Timothy Essington, UW associate professor of aquatic and fishery sciences, is one of four Pew fellows in marine conservation in the world this year. The awards were announced April 26.
Essington will use the award of $150,000 to consider the economic value of catching squid and small ocean fish, such as sardines and northern anchovy, and compare that to the ecological and economic value of leaving them in the ocean where they can be eaten by larger fish, such as salmon or albacore tuna, and by seabirds and marine mammals.
Small fish account for nearly 30 percent of ocean catch that gets landed at docks and are used largely as ingredients for animal feed. Squid make up as much as 40 percent of landings regionally and are eaten by humans or used as bait.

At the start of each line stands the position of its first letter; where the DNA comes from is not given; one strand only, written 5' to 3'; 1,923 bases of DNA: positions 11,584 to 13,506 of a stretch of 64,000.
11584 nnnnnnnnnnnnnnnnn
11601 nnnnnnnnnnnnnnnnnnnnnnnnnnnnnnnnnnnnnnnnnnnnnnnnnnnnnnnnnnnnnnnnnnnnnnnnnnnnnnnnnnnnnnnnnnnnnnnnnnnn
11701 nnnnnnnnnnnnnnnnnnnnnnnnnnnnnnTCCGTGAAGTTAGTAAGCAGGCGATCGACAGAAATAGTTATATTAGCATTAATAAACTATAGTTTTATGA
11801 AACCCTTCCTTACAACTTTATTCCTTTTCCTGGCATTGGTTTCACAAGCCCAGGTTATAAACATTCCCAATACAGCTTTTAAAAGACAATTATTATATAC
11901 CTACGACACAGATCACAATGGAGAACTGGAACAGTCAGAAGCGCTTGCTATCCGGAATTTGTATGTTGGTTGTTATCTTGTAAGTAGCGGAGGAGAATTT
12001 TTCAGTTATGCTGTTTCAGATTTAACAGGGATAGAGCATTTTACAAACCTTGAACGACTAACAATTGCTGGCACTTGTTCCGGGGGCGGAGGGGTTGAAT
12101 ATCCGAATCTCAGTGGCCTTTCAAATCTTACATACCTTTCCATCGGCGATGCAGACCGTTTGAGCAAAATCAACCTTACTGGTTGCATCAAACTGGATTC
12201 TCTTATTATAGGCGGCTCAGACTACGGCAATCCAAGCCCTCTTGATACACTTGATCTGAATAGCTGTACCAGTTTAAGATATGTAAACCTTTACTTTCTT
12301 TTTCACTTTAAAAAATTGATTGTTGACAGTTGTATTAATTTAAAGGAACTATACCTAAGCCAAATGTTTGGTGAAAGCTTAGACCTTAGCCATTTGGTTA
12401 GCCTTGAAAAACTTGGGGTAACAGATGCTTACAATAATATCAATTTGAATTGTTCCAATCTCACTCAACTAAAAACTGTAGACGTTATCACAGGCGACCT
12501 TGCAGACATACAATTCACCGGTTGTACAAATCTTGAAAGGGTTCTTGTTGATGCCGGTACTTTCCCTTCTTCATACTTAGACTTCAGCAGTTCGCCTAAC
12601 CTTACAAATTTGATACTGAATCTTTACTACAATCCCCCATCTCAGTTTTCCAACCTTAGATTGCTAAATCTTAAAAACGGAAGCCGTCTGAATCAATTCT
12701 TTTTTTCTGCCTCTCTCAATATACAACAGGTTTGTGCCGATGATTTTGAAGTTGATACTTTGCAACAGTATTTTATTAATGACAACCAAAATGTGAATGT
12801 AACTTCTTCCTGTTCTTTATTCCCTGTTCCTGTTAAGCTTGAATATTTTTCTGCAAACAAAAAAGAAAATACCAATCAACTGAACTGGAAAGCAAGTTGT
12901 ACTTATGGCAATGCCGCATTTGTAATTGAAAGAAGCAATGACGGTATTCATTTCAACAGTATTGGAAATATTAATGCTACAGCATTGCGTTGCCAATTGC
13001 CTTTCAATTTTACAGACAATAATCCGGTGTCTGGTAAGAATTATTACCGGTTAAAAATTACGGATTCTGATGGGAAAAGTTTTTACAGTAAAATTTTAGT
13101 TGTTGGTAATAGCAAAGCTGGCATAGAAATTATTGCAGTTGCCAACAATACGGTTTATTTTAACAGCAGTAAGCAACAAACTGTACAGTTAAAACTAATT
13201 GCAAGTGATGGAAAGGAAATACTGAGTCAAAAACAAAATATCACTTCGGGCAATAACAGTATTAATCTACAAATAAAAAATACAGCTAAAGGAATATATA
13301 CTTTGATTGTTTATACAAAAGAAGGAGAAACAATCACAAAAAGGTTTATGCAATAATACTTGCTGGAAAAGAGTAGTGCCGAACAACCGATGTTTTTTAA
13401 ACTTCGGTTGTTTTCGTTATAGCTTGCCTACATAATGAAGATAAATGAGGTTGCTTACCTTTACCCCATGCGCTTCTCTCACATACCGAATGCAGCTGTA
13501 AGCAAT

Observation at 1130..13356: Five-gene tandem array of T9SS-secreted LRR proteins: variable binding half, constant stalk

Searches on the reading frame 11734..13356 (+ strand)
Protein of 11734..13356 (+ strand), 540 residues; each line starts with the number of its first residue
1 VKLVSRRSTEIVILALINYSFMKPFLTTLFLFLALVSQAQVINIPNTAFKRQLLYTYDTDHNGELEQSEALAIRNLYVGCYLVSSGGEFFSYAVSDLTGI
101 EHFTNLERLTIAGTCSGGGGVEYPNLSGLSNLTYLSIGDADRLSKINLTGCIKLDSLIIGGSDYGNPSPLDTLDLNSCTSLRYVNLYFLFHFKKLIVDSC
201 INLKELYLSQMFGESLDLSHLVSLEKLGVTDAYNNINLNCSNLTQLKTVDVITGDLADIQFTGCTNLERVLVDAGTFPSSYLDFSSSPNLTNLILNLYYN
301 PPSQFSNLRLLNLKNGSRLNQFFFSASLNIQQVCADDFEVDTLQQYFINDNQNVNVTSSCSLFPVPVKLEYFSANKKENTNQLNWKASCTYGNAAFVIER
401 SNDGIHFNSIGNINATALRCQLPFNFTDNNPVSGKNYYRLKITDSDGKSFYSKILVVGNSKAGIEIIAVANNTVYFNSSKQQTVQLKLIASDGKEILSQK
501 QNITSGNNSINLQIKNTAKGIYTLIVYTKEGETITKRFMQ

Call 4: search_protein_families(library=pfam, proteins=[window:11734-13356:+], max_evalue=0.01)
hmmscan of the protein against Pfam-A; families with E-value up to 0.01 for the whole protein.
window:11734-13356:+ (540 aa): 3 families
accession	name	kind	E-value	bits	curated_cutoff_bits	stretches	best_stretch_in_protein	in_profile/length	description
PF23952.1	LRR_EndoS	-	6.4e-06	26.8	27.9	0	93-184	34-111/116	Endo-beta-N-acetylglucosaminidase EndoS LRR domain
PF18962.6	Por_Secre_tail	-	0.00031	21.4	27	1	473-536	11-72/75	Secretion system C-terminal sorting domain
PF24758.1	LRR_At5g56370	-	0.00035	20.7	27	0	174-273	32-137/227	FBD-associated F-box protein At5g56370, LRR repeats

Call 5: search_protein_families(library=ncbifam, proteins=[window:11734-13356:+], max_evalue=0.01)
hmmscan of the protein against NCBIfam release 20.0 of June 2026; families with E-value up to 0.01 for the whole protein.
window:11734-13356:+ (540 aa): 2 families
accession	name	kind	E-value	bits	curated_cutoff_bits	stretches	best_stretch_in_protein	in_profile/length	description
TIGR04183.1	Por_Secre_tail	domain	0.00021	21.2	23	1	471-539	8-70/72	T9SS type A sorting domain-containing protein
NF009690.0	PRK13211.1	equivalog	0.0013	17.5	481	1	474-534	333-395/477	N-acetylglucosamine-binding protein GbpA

Working with an economist, Essington will develop quantitative methods to identify and weigh ecological and economical trade-offs. Scientists and managers would like to be able to consider if small fish and squid should be managed less for direct human use and more for the use of the ecosystem, including their role as prey for larger, more valuable fish.
The Pew Fellows Program in Marine Conservation awards fellowships to “outstanding global leaders who are working to preserve and protect the worlds oceans and marine species,” according to information from the Pew Environmental Group, which manages the program. Previous UW winners are Dee Boresma, professor of biology, and Patrick Christie, associate professor of marine and environmental affairs.